Designers love Isamu Noguchi’s Akari light sculptures as both tabletop and floor lamps, so it makes sense to hear that a smaller one like this would work well in an office setting. “I’ve used this specific light for decades,” says Jonathan Marvel, the founder of Marvel Architects. “It is made out of paper and split bamboo and is lightweight and delicate.” Former Strategist senior editor Simone Kitchens also wrote about how she used a Noguchi lamp to give her desk, which wasn’t “blessed with a ton of natural light,” a “cozy, glow-y living-room feel.” Adds Marvel, “I love the fact that Noguchi took the craft of traditional paper lanterns and turned it into a contemporary light fixture as well as an affordable work of art.”

In the genre of task lamps, Luxos are perhaps the most well known (and classic), with the L1 model being the apparent inspiration for the Pixar logo. (Jane Greenwood, a principal at Kostow Greenwood Architects, calls it “the classic workhorse lamp found in many architectural offices for more than 50 years.”) Curbed architecture critic Alexandra Lange is also a fan of the brand’s lamps, particularly this style from its LS series. “This is the desk lamp my architect husband actually has multiples of,” she says, calling it “the black T-shirt of architect desk lamps.” It has adjustable arms with external springs that allow for more flexibility, along with an adjustable shade.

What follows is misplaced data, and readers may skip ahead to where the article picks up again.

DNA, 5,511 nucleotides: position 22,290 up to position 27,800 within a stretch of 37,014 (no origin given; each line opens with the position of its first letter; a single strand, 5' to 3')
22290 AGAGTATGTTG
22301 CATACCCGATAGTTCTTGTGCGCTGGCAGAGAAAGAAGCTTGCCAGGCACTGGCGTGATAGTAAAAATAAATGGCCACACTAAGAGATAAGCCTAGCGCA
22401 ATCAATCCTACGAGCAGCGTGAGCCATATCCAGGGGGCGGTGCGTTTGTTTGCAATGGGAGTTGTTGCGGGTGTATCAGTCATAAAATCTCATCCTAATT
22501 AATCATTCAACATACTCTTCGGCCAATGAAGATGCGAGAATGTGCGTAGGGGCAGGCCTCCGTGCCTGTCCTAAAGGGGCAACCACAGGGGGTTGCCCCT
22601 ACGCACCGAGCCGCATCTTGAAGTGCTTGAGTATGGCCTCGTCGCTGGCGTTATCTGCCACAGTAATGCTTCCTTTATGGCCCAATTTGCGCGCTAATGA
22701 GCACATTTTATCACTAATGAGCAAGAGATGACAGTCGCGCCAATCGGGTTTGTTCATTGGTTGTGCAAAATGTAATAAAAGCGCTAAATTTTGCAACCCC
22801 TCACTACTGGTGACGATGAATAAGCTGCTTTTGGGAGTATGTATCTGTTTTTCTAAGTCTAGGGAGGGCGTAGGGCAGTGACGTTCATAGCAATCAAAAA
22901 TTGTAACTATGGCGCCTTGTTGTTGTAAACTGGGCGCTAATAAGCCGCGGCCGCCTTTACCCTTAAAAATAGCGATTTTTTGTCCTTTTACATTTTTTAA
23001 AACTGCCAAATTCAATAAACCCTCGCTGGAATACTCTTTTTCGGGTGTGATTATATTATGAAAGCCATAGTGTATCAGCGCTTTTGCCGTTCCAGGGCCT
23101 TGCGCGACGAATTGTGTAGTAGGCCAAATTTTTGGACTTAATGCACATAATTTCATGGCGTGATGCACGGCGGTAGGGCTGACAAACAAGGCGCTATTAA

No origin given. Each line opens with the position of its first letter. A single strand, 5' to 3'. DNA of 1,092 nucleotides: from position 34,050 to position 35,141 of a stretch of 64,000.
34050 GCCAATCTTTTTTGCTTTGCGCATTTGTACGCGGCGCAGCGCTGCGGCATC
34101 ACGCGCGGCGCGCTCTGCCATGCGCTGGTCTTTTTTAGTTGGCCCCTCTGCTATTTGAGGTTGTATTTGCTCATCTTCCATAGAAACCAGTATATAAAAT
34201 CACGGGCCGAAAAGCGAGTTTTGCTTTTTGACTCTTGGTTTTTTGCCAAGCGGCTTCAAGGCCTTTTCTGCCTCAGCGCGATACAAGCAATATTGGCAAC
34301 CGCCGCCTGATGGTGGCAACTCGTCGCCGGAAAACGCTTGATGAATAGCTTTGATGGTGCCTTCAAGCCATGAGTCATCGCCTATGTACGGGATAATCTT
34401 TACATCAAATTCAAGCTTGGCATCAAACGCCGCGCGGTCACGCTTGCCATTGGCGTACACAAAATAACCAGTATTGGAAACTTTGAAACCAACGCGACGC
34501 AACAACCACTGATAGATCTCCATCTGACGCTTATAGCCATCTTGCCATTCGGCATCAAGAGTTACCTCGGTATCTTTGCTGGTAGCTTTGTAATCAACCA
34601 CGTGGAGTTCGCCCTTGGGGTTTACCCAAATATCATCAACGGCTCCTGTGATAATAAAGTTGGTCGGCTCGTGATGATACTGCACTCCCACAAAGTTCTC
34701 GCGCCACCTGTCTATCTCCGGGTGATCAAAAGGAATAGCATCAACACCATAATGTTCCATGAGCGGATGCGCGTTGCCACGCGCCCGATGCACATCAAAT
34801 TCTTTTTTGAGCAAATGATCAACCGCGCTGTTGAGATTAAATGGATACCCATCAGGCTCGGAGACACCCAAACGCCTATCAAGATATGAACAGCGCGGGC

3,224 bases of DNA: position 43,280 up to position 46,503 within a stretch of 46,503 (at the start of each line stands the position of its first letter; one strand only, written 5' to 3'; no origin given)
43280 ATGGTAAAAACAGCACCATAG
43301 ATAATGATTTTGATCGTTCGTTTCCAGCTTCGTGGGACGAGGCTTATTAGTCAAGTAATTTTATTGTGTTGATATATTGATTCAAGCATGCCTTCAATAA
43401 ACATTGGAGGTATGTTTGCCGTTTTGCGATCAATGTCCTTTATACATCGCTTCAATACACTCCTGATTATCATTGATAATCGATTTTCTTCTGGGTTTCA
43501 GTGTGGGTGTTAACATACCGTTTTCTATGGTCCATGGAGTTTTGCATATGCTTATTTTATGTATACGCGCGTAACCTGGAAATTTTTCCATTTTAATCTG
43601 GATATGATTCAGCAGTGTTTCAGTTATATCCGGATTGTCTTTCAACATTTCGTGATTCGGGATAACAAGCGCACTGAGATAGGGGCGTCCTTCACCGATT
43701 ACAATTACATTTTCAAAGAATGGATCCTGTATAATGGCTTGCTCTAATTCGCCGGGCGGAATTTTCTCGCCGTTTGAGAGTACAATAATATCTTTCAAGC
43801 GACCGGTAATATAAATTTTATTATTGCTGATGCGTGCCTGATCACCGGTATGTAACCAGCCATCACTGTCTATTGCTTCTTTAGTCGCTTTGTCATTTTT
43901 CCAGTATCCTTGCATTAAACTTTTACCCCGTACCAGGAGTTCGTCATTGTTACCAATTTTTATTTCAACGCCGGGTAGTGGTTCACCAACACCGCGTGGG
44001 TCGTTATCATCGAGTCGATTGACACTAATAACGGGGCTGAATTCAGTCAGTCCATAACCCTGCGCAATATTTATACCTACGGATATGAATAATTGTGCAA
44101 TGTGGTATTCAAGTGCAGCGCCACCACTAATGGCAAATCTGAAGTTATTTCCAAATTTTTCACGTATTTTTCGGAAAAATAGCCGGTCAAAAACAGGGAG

Best under-$300 desk lamps

Anglepoise Type 75 Desk Lamp
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If a Luxo lamp is the black T-shirt of architect task lamps, then an Anglepoise is perhaps the industry’s white T-shirt of task lamps. As architect Mei Lun Xue puts it, “It’s super-classic and looks good everywhere.” The British company’s various task lamps are the runaway favorite among our architects and interior designers, with the more affordable Type 75 model getting slightly more nods than the Original 1227. Both styles have adjustable arms and shades, but the Type 75 shade is a bit more streamlined, while the Original 1227 shade looks more technical. “Both are elegant in their own right, with a classic silhouette and form that they’ve kept fresh with new finishes and colors,” says Brian Wilson, a co-founder of Pair, an office-furniture company based in San Francisco. Ming Thompson, a co-founder of architecture and interior-design firm Atelier Cho Thompson, is a fan of Anglepoise’s Type 75 lamp, noting it strikes “a balance between simple, modern forms and exposed mechanical elements” and would be at home on both “an architect’s drafting table and a work-from-home desk.”